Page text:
By: Vorn Makara
Cambodia’s diaspora of populations
scattered across the world have many
things in common, not least their love
Universal Khmer Song Festival 2010
heard nearly four months of traditional
and contemporary songs to choose Cambodian’s
sweetest singers. Singers from
all 24 provinces and Cambodians living
abroad joined the competition. This year
saw Cambodians living in the US, Canada,
Australia, France and the Netherlands
The July 23 closing ceremony at Diamond
Island in Phnom Penh saw the
prizes awarded. Deputy Prime Minister
Men Sam An presided at the wellattended
event, with a diverse crowd of
artists, students, journalists, foreigners
and ordinary Cambodians.
The festival was originally the idea of
Prime Minister Hun Sen, a bid integrate
Khmer artists who had migrated to live
outside Cambodia between 1975 and 1982,
said Noy Rauv, the organizer’s assistant
of the Universal Khmer Song Festival.
This festival was jointly organized by
the Ministries of Culture and Fine Arts,
Tourism, Education, Foreign Affairs, Interior,
and others, with cooperation from
Canadia Bank and sponsorship from
many other companies and organizations.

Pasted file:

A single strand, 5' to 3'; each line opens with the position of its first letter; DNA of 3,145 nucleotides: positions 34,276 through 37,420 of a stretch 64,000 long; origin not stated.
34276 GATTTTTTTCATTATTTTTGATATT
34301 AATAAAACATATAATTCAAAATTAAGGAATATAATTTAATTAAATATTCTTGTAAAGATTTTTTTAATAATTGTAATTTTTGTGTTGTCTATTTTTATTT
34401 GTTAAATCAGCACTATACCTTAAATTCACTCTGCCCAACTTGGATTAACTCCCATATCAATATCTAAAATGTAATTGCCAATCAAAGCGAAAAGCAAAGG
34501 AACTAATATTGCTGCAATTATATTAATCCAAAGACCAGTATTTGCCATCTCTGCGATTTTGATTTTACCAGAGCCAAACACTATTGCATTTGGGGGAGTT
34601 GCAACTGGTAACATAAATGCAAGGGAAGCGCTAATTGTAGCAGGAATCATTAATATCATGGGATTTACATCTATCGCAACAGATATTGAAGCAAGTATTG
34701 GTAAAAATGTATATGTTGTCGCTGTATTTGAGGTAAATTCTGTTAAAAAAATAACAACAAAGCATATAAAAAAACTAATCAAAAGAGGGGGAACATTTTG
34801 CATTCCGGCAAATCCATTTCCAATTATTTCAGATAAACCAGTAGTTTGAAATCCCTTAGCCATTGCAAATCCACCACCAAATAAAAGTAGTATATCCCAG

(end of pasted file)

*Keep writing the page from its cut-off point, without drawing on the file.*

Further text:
“The aim of celebration this festival is
to maintain and glorify our Khmer culture
and to encourage both traditional
and contemporary artists,” said Minister
of Culture and Fine Arts Hem Cheam.
Men Sam An said the Universal Khmer
Song Festival offers a way to strengthen
Cambodian national identity. “Our country
needs all kinds of arts and culture to
honor our Khmer national identity and
maintain and develop Khmer culture to
face globalization,” she said.
Dy Saveth, a famous Cambodian actress
during 1960s, said the event should be used
to remember Cambodian artists of years
gone by. “This festival is very good for the
younger generation of Cambodian people
both living locally and abroad like singing.
And I am happy knowing that … this event
can preserve Khmer culture and remind
our Cambodia people about famous Khmer
singers who have already died, like Sin Sisamouth
and Ros Serey Sothear.”
Ordinary audience members also
seemed to take pride in the display of
contemporary and traditional Khmer culture.
“We can spread our tradition and
culture to people who don’t known about
it yet, especially people living abroad. It
is useful for university students like me
to know about our wedding music or
traditional songs as well,” Tauch Sophal
Samphos, a student of Royal University
of Fine Arts, told Economics Today.
48 ECONOMICS TODAY August 1-15, 2010